Sleep and Anxiety: Relations, Effects, and Treatment

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Sleep and anxiety are related because they affect each other. Anxiety can prevent falling asleep, and sleep problems can cause or worsen anxiety symptoms. Anxiety is a disorder in which an individual experiences intense feelings of worry or fear. Anxiety can cause sleeplessness because these emotions can make it hard for the individual to fall asleep.

Anxiety affects sleep quality by delaying sleep onset or causing more disturbed sleep. Experts say many anxiety disorders are commonly associated with worse sleep quality.

Poor sleep quality is harmful because it can worsen mental and physical health. Causes of anxiety may include traumatic life events, inherited traits, other mental health issues, stress, and sleep disorders, such as insomnia or sleep apnea. Just as anxiety can cause sleep disorders, these disorders can cause anxiety, creating a problematic cycle.

There are several ways to treat anxiety, including seeking professional help and taking preventative measures. Mental healthcare professionals can provide therapy or medications, while the individual can take preventive steps by leading a healthy lifestyle and practicing good sleep hygiene.

What Causes Anxiety that Affects Sleep?

Causes of anxiety that can affect sleep include traumatic life events, stress, inherited factors, other mental health issues, and sleep disorders. Anxiety is a disorder that causes someone to experience intense feelings of panic, fear, or worry. When someone experiences nighttime anxiety, it can be harder for them to relax, which is necessary to fall asleep. Furthermore, not sleeping well can result in anxiety.

Traumatic life events and stress can trigger intense emotions. Examples of traumatic events include the death of a loved one or a car accident. Stress from work or personal relationships could also develop into anxiety. Inherited factors mean that certain individuals may be more prone to developing anxiety disorders. Other mental health issues like depression can make someone more susceptible to anxiousness. Sleep disorders that negatively impact how well-rested you feel can lead to anxiety.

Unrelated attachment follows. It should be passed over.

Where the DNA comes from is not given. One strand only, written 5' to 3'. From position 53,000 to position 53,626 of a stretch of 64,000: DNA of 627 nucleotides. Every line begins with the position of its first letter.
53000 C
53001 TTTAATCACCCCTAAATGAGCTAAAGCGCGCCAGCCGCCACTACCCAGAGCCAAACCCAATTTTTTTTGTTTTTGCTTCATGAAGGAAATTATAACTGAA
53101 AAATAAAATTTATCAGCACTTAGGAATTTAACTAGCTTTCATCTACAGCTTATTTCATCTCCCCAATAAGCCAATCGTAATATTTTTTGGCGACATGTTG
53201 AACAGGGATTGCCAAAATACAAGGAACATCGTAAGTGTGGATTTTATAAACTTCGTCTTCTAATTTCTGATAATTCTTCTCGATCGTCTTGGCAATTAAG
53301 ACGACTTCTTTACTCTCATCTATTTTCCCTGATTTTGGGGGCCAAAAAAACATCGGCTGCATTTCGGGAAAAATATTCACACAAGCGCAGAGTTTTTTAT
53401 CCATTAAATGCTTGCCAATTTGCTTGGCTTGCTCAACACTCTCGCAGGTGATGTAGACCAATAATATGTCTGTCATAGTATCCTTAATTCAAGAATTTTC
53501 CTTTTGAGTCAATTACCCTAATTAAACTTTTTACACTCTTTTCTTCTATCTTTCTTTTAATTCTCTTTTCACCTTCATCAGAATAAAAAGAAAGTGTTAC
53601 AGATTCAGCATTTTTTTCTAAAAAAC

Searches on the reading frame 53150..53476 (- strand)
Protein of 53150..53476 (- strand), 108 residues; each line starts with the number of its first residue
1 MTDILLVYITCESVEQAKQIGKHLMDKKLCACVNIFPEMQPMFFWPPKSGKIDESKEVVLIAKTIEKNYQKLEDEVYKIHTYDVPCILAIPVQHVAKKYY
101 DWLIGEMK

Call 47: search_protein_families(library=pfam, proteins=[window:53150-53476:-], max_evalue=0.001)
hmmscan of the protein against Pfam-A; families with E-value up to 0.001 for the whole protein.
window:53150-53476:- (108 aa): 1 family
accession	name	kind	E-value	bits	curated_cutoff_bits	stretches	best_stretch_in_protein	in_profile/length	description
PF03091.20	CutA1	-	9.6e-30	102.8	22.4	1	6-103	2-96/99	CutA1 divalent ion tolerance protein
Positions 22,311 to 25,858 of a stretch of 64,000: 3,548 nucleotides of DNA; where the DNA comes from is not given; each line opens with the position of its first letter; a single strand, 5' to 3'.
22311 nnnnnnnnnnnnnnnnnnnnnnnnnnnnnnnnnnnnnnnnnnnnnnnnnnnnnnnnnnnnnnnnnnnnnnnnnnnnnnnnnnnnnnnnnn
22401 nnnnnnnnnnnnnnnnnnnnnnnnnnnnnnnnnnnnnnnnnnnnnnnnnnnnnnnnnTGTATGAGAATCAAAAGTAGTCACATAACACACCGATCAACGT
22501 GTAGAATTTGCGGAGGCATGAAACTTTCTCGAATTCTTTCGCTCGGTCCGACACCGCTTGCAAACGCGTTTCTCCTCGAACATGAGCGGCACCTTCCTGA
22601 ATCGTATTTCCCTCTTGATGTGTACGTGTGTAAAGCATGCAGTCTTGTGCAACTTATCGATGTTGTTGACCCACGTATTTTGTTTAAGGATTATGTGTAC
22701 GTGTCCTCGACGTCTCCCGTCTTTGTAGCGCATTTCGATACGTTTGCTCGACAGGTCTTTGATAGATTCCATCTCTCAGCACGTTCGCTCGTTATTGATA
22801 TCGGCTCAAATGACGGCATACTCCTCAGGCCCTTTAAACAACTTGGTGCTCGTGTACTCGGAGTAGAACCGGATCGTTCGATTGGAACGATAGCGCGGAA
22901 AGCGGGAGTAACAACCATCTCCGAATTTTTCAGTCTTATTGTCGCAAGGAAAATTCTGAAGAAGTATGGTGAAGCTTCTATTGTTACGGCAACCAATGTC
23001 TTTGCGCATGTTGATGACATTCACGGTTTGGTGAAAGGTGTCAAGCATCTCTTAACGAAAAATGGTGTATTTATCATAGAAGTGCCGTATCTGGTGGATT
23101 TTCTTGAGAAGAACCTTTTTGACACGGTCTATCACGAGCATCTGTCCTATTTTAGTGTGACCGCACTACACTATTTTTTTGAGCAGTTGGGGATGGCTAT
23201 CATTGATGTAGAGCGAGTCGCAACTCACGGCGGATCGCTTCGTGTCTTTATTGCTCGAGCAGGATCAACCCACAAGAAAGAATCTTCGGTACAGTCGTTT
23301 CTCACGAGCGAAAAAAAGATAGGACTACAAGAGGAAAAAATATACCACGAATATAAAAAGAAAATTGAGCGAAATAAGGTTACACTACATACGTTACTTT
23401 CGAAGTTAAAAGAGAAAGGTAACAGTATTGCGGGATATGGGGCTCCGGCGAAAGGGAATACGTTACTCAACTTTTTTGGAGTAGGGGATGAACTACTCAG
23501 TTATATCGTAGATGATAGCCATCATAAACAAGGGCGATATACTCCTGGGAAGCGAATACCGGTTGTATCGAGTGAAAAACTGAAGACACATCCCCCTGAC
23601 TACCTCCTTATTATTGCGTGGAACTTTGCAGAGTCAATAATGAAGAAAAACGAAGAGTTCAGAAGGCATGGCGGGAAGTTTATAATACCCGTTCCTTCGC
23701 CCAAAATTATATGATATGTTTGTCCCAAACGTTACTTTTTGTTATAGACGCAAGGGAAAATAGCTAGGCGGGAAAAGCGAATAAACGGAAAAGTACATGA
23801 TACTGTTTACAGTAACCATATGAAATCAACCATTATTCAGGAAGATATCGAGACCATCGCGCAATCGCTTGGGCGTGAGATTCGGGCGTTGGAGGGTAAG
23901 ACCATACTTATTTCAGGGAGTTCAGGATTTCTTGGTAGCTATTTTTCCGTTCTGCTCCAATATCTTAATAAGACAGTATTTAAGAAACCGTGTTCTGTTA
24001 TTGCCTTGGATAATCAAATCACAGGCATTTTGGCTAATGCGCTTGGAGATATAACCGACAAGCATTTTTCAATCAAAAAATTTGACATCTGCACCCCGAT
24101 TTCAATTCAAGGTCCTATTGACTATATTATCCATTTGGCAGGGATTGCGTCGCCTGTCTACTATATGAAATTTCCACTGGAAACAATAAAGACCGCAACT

What Type of Anxiety Affects Sleep?

Different types of anxiety can affect sleep. These types include generalized anxiety disorder (GAD), panic disorder, phobias, and separation anxiety. Other mental health conditions can cause anxiety that impairs sleep, such as post-traumatic stress disorder (PTSD) and obsessive-compulsive disorder (OCD).

Generalized anxiety disorder refers to a persistent worry about multiple everyday things, and these emotions can keep the person up at night. Panic disorder is when some experiences sudden panic attacks, and if this happens at bedtime, the individual won’t be able to fall asleep. A phobia is an extreme fear of a particular person, object, activity, situation, or animal. Some people have a phobia of sleep, specifically, which is known as somniphobia. PTSD is triggered by a traumatic event and can cause more disturbed sleep. OCD is a condition in which someone experiences certain obsessions or compulsions, which can result in insomnia symptoms.

What are the Effects of Anxiety on Sleep Quality?

The effects of anxiety on sleep quality include shorter sleep times and more fragmented rest. Sleep quality is a measure referring to how well-rested you feel in the morning. Poor sleep quality can have detrimental ramifications on your physical and mental well-being. Symptoms of poor sleep quality include negative emotions like irritability, difficulty concentrating and remembering things, less physical energy, and an increased likelihood of illness. Anxiety is also a potential side effect of inadequate rest.